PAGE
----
XQuery is important, because right now, we are having to call a Java XQuery engine (Saxon) from our applications. This works okay, but it requires our applications to have both .NET and JRE installed. We’d like to not have the Java stuff.

    Also, we don’t see XSL as a substitute for XQuery, since XQuery is more functional, which makes it more suitable for the tasks we use it for. We’d prefer to see XQuery added to .NET, but if it were added to MSXML, that would be fine also.

  8. PatriotB says:

    I’m glad to see MSXML 6.0 released publicly. I always thought it was a little unfair how MSXML 5.0 was "exclusive" to Office 2003…

  9. XmlTeam says:

    We’re glad to see it ship too – even though MSXML6 doesn’t have a lot of new features I think it is a big step up over MSXML4SP2 particularly in terms of reliability, security, and to tzagotta’s point – compatibility with .Net 2.0. Perf should be about on par with MSXML4 – we actually improved scalability on 4 and 8-way machines but 1P should be about the same. System.Xml has a perf advantage in some scenarios – the System.Xml 2.0 XmlTextReader and XslCompiledTransform underwent major perf tuning – I’d be interested to hear from folks on what their performance experiences are with Syste.Xml 2.0 vs. MSXML6.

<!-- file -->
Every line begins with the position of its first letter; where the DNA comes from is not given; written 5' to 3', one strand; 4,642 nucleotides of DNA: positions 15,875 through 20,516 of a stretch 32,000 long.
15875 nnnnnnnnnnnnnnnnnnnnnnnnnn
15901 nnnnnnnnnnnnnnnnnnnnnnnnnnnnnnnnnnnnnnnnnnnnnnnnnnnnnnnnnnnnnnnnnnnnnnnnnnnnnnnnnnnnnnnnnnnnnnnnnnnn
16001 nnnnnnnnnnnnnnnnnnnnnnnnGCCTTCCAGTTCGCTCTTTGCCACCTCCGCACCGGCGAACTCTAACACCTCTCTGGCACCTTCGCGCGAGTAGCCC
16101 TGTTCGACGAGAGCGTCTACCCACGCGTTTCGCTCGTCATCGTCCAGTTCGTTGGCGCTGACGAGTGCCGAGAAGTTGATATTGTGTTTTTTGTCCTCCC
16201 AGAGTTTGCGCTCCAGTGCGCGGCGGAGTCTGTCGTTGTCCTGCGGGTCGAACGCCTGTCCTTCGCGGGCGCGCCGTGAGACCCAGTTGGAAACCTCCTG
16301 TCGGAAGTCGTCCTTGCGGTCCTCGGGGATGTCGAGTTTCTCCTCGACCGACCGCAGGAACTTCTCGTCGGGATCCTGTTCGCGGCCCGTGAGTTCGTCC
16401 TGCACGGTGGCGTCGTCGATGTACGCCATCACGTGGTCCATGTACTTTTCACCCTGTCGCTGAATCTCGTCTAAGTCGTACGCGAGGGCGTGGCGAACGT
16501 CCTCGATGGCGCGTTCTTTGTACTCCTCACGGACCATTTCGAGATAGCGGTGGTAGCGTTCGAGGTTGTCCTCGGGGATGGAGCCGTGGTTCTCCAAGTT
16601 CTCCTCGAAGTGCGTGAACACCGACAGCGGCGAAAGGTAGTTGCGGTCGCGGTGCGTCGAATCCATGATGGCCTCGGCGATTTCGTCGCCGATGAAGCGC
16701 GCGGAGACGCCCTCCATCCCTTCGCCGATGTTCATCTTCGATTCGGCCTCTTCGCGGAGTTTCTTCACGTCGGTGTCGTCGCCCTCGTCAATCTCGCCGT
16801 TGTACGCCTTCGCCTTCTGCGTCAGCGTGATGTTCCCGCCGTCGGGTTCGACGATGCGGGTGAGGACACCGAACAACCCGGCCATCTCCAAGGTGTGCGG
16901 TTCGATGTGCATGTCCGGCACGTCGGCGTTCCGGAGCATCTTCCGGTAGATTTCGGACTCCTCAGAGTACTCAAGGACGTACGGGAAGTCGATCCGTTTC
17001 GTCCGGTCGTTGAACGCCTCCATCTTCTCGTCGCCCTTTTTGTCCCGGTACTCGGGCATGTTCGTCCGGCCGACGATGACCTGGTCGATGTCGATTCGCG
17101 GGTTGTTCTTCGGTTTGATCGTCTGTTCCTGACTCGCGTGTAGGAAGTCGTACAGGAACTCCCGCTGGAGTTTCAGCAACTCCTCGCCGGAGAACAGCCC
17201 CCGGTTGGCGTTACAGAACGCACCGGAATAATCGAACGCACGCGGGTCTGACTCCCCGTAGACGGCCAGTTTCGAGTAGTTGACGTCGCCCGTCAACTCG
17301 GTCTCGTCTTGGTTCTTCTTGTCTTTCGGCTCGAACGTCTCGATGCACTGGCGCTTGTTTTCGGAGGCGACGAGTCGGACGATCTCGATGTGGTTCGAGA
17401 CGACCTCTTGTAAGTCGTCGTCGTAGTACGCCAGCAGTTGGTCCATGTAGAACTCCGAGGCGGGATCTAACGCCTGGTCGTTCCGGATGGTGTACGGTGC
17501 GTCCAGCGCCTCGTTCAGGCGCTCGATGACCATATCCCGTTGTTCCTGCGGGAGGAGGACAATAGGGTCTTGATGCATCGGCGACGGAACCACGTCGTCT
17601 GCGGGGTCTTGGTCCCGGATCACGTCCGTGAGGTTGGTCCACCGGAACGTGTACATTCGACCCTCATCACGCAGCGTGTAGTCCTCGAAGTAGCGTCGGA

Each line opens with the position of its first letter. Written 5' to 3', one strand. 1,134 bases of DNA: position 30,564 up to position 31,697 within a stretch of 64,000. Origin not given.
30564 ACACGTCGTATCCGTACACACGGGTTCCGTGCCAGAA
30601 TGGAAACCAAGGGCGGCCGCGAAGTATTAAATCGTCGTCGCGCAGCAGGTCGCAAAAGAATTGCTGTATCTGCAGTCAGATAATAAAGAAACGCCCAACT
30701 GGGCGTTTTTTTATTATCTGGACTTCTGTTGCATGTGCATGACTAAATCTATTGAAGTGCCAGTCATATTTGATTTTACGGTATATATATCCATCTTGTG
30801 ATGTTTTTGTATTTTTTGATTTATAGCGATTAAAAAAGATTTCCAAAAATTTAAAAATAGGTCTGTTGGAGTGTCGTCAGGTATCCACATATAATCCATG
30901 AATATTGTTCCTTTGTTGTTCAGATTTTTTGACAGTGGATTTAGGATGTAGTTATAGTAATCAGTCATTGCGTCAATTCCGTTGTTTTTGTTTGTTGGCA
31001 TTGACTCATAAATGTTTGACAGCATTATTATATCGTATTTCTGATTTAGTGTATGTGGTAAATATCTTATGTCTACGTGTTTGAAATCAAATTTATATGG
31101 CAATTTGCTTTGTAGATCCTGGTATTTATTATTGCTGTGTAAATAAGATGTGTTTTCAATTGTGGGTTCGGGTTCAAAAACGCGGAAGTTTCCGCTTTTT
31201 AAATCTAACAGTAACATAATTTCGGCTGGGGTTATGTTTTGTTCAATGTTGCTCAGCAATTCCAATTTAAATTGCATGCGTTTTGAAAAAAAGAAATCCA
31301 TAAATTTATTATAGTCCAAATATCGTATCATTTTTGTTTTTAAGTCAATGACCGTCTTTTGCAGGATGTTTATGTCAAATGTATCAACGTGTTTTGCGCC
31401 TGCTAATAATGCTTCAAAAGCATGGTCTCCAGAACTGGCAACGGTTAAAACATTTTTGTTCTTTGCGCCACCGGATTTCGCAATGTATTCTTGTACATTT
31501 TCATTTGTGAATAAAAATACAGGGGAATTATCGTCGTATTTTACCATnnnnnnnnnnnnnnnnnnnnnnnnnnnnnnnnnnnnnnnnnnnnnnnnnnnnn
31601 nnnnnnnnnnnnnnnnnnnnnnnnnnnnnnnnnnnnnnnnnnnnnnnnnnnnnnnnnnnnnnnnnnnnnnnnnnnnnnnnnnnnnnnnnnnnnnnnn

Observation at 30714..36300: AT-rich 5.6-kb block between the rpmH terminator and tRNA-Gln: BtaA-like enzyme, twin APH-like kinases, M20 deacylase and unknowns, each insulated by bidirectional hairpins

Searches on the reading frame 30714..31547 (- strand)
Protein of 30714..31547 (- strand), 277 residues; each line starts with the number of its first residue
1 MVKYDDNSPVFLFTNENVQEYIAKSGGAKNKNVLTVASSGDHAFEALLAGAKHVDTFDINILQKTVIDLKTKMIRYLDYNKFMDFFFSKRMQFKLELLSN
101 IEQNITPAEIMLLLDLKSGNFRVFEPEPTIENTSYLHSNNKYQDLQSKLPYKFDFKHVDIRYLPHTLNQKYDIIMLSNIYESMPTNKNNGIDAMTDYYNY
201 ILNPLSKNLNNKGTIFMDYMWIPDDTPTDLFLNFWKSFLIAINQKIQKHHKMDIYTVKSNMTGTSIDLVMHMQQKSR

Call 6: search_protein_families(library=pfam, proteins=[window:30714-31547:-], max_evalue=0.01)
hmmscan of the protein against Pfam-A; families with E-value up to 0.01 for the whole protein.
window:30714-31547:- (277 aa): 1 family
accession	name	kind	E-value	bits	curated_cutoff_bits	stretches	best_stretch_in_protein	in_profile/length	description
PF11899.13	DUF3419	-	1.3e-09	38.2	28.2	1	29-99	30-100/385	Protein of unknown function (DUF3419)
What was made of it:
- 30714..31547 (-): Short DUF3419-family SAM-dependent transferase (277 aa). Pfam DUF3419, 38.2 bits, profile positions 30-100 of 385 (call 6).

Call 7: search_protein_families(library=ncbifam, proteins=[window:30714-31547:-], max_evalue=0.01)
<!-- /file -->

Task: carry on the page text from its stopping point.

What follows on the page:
In terms of compatibility with System.Xml 2.0 – we focused on "data" compatibility rather than "api" compatibility. We focused on ensuring the parsers parsed the same files (according to the W3C 1.0 rec), that the schema implementations were compatible, etc.

    And as for XQuery in MSXML, most likely that is not one of the places we will look to innovate on the native side. Have you looked at XLinq – http://msdn.microsoft.com/VBasic/Future/XLinq%20Overview.doc ?


    Adam Wiener

    Program Manager – MSXML

  10. tzagotta says:

    We use XQuery scripts as templates that our end-users can customize. Since XLinq would require a compilation cycle, we can’t consider that for our application.

  11. Soumitra Sengupta says:

    Can you describe your scenario where you are using XQuery in a paragraph? We are trying to understand the scenarios that are not covered by XLinq.